Chilean children get inspired by recycling

A new program encourages Chile’s schools to increase recycling operations, with a new public-private partnership launched in the O’Higgins region.

Schools in the O’Higgins region are being encouraged to recycle through the Yo Reciclo campaign. Photo via Seremi de Medio Ambiente Región de O’Higgins/Facebook
Schools in the O’Higgins region are being encouraged to recycle through the Yo Reciclo campaign. Photo via Seremi de Medio Ambiente Región de O’Higgins/Facebook

Chile’s children are being encouraged to help the environment through recycling, with a new government campaign — backed by the company Rec MetalPlas — further boosting the incentive to recycle.

To mark the International Day of Recycling, Chile’s Environment Minister Pablo Badenier launched the “Yo Reciclo”, or “I Recycle,” campaign, which looks to increase the environmental awareness among Chilean schoolchildren.

“Increasing the percentage of waste that is recycled is good for Chile, and for each one of our regions,” the minister said as he gave the go ahead to the program.

The launch event was held on May 17 in Rancagua’s Parque Comunal, with 110 schools in the O’Higgins region now added to the program. An extra 400 recycling containers will be made available throughout the region, with a mobile service to pick up deposits from the areas that are isolated from the recycling stations.

Aside from the usual recyclable items such as glass, plastic and cardboard, for the first time citizens of the region will be able to leave electrical items and batteries to be made into new products.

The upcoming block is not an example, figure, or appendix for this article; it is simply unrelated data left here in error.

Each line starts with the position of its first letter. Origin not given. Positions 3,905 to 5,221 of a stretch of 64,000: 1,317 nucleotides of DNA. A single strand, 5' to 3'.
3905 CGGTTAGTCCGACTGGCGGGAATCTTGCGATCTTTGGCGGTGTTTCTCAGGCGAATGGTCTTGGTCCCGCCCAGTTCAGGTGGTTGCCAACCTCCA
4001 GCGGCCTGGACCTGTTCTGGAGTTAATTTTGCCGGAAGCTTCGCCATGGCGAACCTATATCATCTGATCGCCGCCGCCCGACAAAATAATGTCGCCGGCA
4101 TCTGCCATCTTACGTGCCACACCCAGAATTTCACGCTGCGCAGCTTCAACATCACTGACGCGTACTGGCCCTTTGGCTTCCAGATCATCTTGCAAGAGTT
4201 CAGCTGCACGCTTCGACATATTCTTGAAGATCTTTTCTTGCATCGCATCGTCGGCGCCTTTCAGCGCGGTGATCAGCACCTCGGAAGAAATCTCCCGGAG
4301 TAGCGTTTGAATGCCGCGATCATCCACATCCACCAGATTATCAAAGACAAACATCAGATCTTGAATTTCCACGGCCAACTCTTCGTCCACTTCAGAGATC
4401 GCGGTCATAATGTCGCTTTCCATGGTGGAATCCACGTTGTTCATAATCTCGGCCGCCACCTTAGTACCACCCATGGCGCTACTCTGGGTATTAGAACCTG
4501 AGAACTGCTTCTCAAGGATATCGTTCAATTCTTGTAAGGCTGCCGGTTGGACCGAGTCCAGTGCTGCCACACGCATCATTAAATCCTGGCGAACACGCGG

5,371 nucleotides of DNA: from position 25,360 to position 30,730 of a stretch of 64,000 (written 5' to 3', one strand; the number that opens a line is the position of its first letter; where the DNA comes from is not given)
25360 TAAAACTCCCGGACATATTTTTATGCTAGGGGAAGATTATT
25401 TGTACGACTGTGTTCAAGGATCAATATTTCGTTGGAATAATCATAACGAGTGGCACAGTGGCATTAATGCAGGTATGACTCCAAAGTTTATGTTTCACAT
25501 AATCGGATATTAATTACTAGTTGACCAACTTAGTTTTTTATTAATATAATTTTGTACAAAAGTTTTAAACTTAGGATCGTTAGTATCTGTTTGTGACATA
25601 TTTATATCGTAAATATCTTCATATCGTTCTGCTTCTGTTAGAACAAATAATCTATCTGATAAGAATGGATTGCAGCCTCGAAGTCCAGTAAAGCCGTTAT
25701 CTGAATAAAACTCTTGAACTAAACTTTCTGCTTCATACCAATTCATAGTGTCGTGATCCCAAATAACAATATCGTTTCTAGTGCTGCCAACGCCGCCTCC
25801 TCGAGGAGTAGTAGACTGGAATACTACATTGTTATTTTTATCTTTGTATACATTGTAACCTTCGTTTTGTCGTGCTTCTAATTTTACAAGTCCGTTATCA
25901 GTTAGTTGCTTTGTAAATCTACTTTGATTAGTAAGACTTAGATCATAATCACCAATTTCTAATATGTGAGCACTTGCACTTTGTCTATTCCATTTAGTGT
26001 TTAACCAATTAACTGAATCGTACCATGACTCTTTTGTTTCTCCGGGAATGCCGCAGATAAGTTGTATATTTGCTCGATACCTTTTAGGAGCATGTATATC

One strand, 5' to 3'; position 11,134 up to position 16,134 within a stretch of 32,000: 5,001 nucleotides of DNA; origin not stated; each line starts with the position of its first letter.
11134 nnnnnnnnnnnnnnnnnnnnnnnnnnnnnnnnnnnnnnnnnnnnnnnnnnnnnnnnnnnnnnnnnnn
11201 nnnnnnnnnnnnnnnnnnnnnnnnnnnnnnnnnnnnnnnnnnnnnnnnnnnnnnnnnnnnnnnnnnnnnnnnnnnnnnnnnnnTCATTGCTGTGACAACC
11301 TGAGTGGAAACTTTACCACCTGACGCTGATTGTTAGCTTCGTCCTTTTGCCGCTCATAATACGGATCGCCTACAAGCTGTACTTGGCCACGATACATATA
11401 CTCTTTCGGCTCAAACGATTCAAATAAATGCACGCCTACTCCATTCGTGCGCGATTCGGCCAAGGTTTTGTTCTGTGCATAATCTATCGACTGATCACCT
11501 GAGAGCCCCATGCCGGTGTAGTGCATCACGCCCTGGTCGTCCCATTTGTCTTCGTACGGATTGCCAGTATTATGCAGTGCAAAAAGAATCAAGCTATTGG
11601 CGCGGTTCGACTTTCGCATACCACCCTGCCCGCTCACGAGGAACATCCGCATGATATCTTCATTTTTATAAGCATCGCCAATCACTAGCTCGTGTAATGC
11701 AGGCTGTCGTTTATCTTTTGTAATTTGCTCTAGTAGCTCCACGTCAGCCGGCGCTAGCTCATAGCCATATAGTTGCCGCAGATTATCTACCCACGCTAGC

“Today there are many citizens that are conscious of caring for the environment, but we needed these collection centers where you can recycle,” said Morín Contreras, governor of the O’Higgins region. “We believe this milestone is the beginning of great work for the environment in the region.”

The campaign will benefit the communities of Rancagua, Machalí, Graneros, Doñihue, Requinoa y Codegua, running alongside a student recycling contest. The first such contest was held in the region last year, with 26 schools and kindergartens competing to see who could recycle the most.

First prize was won in 2013 by Jardin Creando Sueños in Mostazal, which averaged 80 pounds per student, with an impressive total of 6766 pounds. The new campaign has opened up opportunities for even more schools to get involved and do their part to improve the environment in Chile.

The latest initiative is one of many spreading throughout Chile. Among the most exciting are a new Ecopark in the southern suburbs of Santiago, which will provide greater options for recycling as well as new venues for entertainment and physical activity.

New businesses are also focusing on making the most of sustainable materials. For instance the innovative designers at De Tal Pallet make furniture from recycled wood pallets, while Bureo Skateboards have managed to create skateboards from recycled fishing nets.